I came across this great list of ways to interact with your loved one. As the holidays are here and family are visiting, this is an easy list to share. Happy Thanksgiving to my fellow American readers!
Appropriate activities help persons pass the time; meaningfully and productively, and reduce agitation, boredom, daytime sleeping and depression.
Agitation is often alleviated when the caregiver remains calm, reassuring and respectful of the person’s feelings.
Adults with disabilities are still adults. It is important that they are always treated with respect and dignity.
Adapt the task to fit the ability of the individual. Break down the activity into separate steps; simplify tasks by eliminating the frustrating steps.
Assessment is ongoing. What is safe and effective for now may not be so at a later time. Keep watching and re-evaluating.
Arguments are useless. In fact, they often make matters worse. Confusion, memory loss and frustration are making the person behave irrationally and you can’t argue them out of it.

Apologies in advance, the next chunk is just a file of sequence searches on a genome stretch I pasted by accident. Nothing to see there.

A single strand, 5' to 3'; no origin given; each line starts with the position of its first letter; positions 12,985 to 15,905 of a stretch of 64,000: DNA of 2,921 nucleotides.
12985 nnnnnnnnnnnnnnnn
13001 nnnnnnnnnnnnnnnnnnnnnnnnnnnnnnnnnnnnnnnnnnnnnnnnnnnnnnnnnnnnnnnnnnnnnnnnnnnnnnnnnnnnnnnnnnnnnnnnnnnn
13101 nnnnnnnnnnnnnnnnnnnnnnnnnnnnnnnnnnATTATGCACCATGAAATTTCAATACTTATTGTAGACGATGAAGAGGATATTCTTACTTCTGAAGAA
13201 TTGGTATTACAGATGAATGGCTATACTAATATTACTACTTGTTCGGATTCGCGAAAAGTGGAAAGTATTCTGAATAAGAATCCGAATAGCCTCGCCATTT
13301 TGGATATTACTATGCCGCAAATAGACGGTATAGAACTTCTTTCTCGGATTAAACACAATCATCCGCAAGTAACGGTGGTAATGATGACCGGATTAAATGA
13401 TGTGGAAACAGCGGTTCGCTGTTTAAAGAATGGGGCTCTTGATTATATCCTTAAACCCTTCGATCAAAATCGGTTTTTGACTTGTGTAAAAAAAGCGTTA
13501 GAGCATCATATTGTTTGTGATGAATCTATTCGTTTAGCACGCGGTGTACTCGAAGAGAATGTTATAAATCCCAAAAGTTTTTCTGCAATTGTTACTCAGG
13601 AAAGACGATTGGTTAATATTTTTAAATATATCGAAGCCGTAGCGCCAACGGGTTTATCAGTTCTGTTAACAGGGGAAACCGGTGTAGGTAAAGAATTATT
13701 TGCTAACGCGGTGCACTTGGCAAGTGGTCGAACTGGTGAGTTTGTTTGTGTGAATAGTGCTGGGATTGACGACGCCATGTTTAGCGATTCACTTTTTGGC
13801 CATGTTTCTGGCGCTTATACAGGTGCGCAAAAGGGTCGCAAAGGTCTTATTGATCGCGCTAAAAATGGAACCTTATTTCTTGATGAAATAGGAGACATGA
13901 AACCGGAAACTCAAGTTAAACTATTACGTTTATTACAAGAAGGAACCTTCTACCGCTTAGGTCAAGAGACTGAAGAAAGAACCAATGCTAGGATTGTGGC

Allow as much freedom as possible, while keeping safety and comfort in mind.
Actions help when verbal communication may fail. Help the person by demonstrating what you mean, or sometimes by starting the activity.
Assume that the person can understand and hear what you say even if they are confused. Do not say things to others that they could hear as if they are deaf.
Appreciate good days or moments even though the person’s ability is not going to remain capable.
*Adapted from the Southern Tier Missouri Alzheimer’s Chapter Newsletter, with a few adaptations from me.